Guyon: Transgender Rights

May 18, 2016

Years ago in San Francisco, I knew a lot of people who were transgender, only we didn’t call it such back then.

Most only dressed according to their self identity in certain neighborhoods, clubs or situations where they knew they wouldn’t be harassed and could just be themselves. The rest of the time - at work, with family - their attire corresponded with that oh-so-powerful birth certificate.

Back then, my pals and I often went to gay dance clubs not only because they had great music but because we weren’t hit on every two minutes. Very often, trans women would join the rest of us in the long line for the women’s restroom, because that’s where they felt they belonged. They identified themselves as female - and many had since grade school.

Over the years, I’ve found members of the trans community, in general, to be caring and kind, with a sensitivity to others that’s relatively rare. Once, in fact, when I was being hassled by a man, a trans woman helped me by pulling the guy away. Then she walked me to my car.

What the debate gets down to is that some people don’t want male-born/transgender women to use women's restrooms since they may still possess the physical ability to commit sexual assault. But I expect these same people would be equally upset if someone with a beard and broad shoulders were to use a women’s restroom.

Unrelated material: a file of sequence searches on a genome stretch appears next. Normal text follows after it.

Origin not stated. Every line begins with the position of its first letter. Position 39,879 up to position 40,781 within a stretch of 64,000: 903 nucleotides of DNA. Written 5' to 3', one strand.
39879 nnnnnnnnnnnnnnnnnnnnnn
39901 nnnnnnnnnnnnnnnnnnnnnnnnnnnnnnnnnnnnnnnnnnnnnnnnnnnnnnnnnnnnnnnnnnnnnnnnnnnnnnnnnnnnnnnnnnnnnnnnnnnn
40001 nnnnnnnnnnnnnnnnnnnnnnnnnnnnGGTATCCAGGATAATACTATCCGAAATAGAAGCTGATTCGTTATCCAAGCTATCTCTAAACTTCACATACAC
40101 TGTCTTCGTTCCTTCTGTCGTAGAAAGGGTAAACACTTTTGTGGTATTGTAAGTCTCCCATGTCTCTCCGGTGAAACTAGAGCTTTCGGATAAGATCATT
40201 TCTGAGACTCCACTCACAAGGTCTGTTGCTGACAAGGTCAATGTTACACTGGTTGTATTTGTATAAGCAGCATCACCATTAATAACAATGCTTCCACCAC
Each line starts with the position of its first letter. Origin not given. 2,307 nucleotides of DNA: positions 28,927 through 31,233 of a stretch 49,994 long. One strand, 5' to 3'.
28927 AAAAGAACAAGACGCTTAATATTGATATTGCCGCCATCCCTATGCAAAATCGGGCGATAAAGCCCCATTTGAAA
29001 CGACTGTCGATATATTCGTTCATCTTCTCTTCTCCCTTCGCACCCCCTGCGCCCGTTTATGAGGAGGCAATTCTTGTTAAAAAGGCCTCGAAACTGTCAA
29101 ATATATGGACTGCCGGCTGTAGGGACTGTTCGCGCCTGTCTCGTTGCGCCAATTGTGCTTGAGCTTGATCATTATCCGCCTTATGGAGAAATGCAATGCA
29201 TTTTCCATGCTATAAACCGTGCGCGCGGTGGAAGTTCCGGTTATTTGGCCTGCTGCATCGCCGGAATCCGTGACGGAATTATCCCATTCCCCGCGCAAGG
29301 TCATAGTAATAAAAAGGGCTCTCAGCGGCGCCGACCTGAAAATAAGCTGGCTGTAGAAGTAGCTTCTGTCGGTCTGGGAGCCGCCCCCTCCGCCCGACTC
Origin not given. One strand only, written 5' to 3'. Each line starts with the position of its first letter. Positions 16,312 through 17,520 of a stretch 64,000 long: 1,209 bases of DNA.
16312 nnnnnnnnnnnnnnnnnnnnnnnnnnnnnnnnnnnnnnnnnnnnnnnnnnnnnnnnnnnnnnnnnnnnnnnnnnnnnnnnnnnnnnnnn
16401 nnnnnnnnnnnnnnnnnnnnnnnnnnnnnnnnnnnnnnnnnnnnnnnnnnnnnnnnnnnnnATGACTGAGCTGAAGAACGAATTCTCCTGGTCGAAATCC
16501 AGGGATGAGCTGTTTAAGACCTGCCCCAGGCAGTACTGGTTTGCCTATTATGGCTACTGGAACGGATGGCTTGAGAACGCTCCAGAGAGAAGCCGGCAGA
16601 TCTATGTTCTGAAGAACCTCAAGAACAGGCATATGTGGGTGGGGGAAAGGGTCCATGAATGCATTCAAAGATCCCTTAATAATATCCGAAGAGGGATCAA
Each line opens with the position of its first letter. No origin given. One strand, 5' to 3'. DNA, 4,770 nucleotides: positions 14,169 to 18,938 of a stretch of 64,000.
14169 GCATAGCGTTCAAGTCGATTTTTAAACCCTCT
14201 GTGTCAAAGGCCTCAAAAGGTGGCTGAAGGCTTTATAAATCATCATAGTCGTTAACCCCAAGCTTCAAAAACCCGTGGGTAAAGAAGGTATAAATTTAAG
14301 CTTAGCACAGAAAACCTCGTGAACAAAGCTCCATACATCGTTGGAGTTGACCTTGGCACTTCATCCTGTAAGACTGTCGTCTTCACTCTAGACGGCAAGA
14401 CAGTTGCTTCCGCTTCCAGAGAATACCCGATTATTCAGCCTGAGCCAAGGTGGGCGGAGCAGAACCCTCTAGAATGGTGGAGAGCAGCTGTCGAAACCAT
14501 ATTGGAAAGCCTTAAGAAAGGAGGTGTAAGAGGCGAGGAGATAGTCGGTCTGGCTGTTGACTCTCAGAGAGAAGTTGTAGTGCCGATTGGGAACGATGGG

And the truth is that there are plenty of burly female-born/transgender people living their lives as men because that is their self-identity. Some choose to have gender-reassignment surgery, some don’t, but they look, sound and behave as men. The reverse scenario – a male-born transgendered person in a dress, heels and make-up going into a men's restroom looking 100% female might be less threatening to any men present, but she might feel threatened if she’s treated with hostility by the guys in there.

When transgender people endure hardships like being misunderstood, confronted, and even persecuted - in order to honor who they know they are, they must surely develop a sense of human understanding, respect and compassion that many non-transgender folks can’t even begin to fathom.

I think it’s clear that supporters of the bathroom bill haven’t really thought this through. Business owners, government security, school officials and the like would have a sociological nightmare on their hands.

Even worse, many good people would be forced to live very likely frightening and inauthentic lives.